Snowdrops are the earliest of the reserve’s wildflowers. Here are five things you probably didn’t know about them
ONE: the snowdrop’s genus name, Galanthus, is Greek and translates as milk flower.
TWO: the plant produces a substance called galantamine, which is used to help treat the symptoms of Alzheimer’s disease.
THREE: snowdrops aren’t a UK native. Because they have been known under several different names, no one knows for sure when they were first introduced to British gardens. Botanist John Gerard is said to have described the snowdrop in his writings as early as 1597, but they weren’t recorded in the wild until 1778.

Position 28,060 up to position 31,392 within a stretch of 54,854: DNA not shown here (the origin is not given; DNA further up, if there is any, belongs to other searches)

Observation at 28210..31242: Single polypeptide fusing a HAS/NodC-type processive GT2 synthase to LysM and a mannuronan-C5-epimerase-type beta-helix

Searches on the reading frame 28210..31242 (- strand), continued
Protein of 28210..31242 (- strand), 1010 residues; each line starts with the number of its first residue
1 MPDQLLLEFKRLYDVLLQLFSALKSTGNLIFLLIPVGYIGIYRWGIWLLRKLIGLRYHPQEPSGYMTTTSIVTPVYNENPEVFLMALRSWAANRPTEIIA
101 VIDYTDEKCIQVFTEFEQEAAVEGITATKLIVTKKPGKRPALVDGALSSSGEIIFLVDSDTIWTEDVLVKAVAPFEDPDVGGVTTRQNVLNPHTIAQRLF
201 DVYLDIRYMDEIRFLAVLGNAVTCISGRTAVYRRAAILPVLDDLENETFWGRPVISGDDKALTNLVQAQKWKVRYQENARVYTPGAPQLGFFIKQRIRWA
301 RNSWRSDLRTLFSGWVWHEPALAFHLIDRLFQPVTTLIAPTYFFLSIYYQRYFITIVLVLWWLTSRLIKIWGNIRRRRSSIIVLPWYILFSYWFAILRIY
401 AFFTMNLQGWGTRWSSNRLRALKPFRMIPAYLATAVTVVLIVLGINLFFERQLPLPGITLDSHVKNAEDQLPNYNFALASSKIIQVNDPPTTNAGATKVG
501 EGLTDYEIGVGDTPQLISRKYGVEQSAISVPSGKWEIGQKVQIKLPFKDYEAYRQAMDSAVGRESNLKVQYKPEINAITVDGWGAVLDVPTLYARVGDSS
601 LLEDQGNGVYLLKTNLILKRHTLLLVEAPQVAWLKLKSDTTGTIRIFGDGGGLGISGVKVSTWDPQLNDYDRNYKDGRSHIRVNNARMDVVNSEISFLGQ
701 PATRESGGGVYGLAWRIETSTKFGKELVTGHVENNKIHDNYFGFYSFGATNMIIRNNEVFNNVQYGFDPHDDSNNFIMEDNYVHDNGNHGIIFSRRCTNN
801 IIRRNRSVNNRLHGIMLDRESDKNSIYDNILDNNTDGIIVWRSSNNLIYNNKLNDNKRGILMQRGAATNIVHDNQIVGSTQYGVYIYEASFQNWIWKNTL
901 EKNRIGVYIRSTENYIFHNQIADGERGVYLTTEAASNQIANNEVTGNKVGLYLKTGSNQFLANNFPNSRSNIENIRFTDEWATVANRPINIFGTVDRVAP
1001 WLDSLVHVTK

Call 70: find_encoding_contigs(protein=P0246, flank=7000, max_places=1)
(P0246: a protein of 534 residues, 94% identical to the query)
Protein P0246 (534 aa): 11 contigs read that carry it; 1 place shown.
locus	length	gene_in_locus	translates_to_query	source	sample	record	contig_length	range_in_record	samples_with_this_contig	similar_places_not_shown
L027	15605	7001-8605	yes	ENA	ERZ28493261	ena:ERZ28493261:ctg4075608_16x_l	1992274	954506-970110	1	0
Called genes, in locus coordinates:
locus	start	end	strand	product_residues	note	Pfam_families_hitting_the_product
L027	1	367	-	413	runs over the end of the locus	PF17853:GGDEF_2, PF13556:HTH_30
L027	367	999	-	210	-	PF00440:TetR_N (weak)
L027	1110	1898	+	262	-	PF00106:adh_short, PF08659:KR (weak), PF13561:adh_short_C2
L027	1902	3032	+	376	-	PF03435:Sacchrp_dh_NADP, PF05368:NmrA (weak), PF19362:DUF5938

FOUR: digging up wild snowdrop bulbs is illegal. Under the Wildlife and Countryside Act, 1981, which covers the whole of the UK, it is illegal to uproot any wild plant without permission from the landowner or occupier.
FIVE: we are told that snowdrops were named after earrings, not drops of snow. Lexico, the Oxford Dictionary’s online manifestation, says:
Drop. Noun 5 – An earring that hangs down from the earlobe – eg ‘simple amethyst and diamond drops.’